Western blotting is a tried and true way to detect and evaluate protein expression and is widely used by researchers. While it has been around for decades, Western blots are still presented as data in both scientific talks and in published manuscripts. Getting a Western Blot that is ready for publication is the goal but as many scientists can attest, it is not always easy. The 3 tips in this blog post will help you prepare your images for publication.
There are a number of steps in the Western blot process and many of these contribute to getting Western Blot images that are publication-worthy. For instance, if you do not have adequate blocking, then you can end up with lots of background noise. While you may essentially see the answer you have been looking for, if the image of the Western blot is not ideal, it can bring into question the validity of the result all together.
3 Tips for Publication-worthy Blots
1. Thoroughly Plan Your Experiment
We went into this in more detail in this article, but planning is key to having optimal Western blot images. Steps like validating the antibodies being used and ensuring all materials are not out of date can help with the overall success of the experiment. A big part of planning that affects publication is the order of your samples. Make sure you are loading the samples in a way that would be ideal for publication. For example, if you have extra lanes, you may consider adding in some additional samples to simply test if they too have a protein you will be probing for, but these samples have nothing to do with the experiment at hand. This can be a wise use of resources, but if done incorrectly, can jeopardize the chance of your Western Blot being used in a publication.
If you choose to add extra samples, add them at the end of the gel preferable with an empty lane separating them from the other samples. This allows you to easily remove them from the image for publication. If they are in the middle, then you will be forced to digitally cut them from the image, and it can raise suspicion when you have clearly pieced together the Western blot image. To avoid this altogether, be mindful of the order of samples.
2. Get a Variety of Exposures
A key part of getting publication-worthy Western blot images is the exposure and how the image is acquired. As a graduate student, I heard countless times about how I did not get the correct exposure of the Western blot. It took me a good while to figure out that it is really important to get a variety of exposures from faint to over-exposed. Having a number of exposures not only allows you to fully assess the data, but it also gives you a number of options for use in a publication.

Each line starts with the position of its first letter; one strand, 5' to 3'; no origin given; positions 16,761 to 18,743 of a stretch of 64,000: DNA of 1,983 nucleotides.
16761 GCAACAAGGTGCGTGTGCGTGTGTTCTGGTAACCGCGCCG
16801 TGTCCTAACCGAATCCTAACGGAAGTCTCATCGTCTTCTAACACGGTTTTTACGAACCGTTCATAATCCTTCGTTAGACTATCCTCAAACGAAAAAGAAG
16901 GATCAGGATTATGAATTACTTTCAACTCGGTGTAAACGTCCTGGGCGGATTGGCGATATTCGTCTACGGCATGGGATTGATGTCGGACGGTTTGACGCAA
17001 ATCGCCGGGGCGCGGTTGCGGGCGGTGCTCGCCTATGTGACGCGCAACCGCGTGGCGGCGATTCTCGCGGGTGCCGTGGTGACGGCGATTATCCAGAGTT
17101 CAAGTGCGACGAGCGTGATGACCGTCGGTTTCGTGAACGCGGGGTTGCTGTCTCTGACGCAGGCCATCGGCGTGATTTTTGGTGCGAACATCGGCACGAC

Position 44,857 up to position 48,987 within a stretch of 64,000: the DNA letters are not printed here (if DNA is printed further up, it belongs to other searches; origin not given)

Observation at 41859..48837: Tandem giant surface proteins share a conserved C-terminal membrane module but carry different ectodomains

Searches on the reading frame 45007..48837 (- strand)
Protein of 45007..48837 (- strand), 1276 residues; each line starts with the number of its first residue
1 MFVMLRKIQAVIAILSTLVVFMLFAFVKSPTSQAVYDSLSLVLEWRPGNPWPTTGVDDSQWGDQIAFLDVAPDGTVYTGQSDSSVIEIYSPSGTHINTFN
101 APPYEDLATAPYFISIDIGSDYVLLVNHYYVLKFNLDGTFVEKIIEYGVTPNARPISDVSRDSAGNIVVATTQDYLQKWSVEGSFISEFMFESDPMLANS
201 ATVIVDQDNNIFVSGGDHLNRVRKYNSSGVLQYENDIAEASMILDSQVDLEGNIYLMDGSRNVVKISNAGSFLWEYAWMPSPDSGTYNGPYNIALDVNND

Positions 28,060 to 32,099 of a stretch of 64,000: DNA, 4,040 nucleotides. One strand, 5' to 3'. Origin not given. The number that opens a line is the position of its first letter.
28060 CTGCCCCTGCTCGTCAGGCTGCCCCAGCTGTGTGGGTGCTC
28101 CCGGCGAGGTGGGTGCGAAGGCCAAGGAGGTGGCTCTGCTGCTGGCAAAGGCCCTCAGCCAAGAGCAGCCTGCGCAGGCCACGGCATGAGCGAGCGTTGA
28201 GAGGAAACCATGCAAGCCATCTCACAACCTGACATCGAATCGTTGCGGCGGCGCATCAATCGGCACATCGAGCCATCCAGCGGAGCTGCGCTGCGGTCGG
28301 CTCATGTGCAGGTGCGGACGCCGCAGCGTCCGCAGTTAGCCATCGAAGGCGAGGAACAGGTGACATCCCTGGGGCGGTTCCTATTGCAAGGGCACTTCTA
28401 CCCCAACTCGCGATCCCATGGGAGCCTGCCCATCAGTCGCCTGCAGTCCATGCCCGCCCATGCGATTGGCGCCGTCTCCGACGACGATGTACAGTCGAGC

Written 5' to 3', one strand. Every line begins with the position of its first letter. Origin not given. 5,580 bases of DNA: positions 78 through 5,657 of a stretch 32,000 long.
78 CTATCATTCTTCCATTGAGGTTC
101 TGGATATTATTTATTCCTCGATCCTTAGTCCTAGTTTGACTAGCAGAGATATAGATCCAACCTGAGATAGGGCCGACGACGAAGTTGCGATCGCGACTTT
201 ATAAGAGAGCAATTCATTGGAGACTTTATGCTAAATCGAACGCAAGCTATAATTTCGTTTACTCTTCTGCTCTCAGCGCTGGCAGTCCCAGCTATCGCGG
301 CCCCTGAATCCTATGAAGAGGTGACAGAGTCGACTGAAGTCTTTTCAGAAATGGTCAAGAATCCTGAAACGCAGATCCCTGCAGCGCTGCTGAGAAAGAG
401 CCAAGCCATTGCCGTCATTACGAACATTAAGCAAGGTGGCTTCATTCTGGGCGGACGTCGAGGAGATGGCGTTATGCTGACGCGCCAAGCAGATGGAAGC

If you’re using film, this is important because the way it looks on film may not be conveyed once you scan it so you want to have options to choose the one that best represents your data. This is one of the biggest pros of using an imager, like the Azure Sapphire. If you’re using an imager, then the imager will inherently capture a number of exposures and images for you to use from and this ultimately saves you a lot of time.
Instead of having to stand in the dark room doing a variety of exposures by hand at various lengths of time and hoping you chose the right ones, you can capture it with an imager in a matter of minutes and have a number of exposure options to choose from for your publication.
App note: Why You Should Leave the Darkroom
3. Label and Organize
This may seem obvious, but not all scientists are naturally organized and orderly, so it warrants being said. Being organized and having all things labeled is really important. Even if you do not think the experiment is usable for a publication or a talk, you never know if it will be needed later. With this in mind, always make sure to take the time to label each lane (right on the film if you did not use an imager), add the date, and make it very clear which experiment the exposures go with. You will likely perform many Western blot experiments. It can take years to get the data needed for a paper. Instead of trying to figure out which Western blot images go with which experiment you did 2 years ago, save yourself the time and headache by making sure everything is organized and labeled well the first time.
Another tip when creating figures is to make sure you denote which Western blot image was used in the figure, including the data and exposure chosen. There are many times when you may put together a figure for lab meeting or a poster at a conference, but even if it is not for a publication, make sure to note which experiment it came from. You may end up using this figure in the manuscript after all. This will save you time and stress in the end to have these details already determined.
With these 3 tips, you will set yourself up to get publication-worthy Western blot images every time. Incorporating these 3 tips into your Western Blot routine will prepare you for success when it comes to time to publish your data. What are your favorite tips? Share them with us!
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